He also allegedly plotted with Ayman al-Zawahiri’s former deputy, Abu Samih (Abu Samah al-Masri), to attack Israeli and Jewish targets in Morocco.
The detainee brief states that, simultaneously, Zubaydah suggested attacking Israeli targets in Egypt. He told Abu Dhahhak to ask Wafa Humanitarian Organization fundraiser Abu Ammar to raise $100,000 for anti-Israeli operations. Zubaydah ended up raising $50,000 for an attack against the Israeli Embassy in Egypt, but gave the money to bin Laden, telling him the funding was to be used specifically for attacks on Israeli targets.
In May 16, 2003, a series of simultaneous attacks in Casablanca, Morocco were carried out against, among other targets, a Jewish community center and a hotel with many Israeli guests.
“The fact that al-Qaida or affiliated groups tried to attack Jewish targets in Morocco is not a secret,” said Schweitzer.
“The fact that al-Qaida, especially Zawahiri, was trying to attack Israeli targets in Egypt is not surprising.”
The classified document also states that, according to various reports, Zubaydah’s responsibilities included recruiting Palestinians as terrorists, training Palestinian recruits and planning and carrying out attacks in the Near East.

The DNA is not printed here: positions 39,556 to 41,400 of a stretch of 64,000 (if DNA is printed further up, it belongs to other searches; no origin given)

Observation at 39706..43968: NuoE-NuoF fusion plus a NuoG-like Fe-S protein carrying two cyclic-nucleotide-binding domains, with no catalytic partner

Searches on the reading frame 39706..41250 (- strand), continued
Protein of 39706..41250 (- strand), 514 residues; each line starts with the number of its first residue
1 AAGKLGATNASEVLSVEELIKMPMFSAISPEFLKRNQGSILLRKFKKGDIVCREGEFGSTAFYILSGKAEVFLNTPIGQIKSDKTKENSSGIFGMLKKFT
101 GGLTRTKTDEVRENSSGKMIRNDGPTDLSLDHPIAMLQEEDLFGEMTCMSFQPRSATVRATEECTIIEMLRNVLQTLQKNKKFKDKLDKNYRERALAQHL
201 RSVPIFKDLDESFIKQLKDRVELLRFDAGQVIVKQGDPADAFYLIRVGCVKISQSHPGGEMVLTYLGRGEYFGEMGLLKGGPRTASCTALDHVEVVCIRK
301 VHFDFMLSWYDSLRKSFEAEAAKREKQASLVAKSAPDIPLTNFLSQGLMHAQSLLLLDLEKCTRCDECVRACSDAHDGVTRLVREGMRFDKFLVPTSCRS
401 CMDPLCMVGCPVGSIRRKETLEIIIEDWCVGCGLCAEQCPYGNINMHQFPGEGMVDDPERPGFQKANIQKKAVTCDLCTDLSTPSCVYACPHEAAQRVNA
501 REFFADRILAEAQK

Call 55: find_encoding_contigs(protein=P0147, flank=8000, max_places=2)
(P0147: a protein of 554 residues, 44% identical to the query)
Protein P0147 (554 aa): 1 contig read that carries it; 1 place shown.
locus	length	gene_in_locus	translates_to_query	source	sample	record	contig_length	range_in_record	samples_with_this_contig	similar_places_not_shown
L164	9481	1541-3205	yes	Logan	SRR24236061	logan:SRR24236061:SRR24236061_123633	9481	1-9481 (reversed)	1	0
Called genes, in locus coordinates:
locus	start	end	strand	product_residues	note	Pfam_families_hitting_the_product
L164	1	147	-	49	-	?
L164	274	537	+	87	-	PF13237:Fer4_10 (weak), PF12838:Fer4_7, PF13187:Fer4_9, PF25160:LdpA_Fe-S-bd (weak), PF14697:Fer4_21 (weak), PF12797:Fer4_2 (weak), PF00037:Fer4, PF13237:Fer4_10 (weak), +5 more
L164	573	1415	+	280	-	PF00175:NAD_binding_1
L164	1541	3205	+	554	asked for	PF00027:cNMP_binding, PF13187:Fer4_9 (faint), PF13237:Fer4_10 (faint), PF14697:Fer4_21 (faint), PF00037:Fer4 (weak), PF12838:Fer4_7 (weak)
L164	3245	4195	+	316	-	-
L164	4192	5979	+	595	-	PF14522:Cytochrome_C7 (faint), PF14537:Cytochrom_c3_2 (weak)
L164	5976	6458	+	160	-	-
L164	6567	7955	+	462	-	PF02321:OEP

During a tribunal hearing on March 27, 2007 at Guantanamo, Zubaydah said, among other things, “I have been an enemy of yours since I was a child because of your unjust acts against my people, the Palestinians, through your help and partnership” with Israel, according to the unclassified transcript of that hearing.
A foreign military intelligence organization reported in 2001 that Zubaydah was part of bin Laden’s “inner circle, a special representative and financial courier in the Middle East, and served as a courier to European countries,” according to the detainee brief.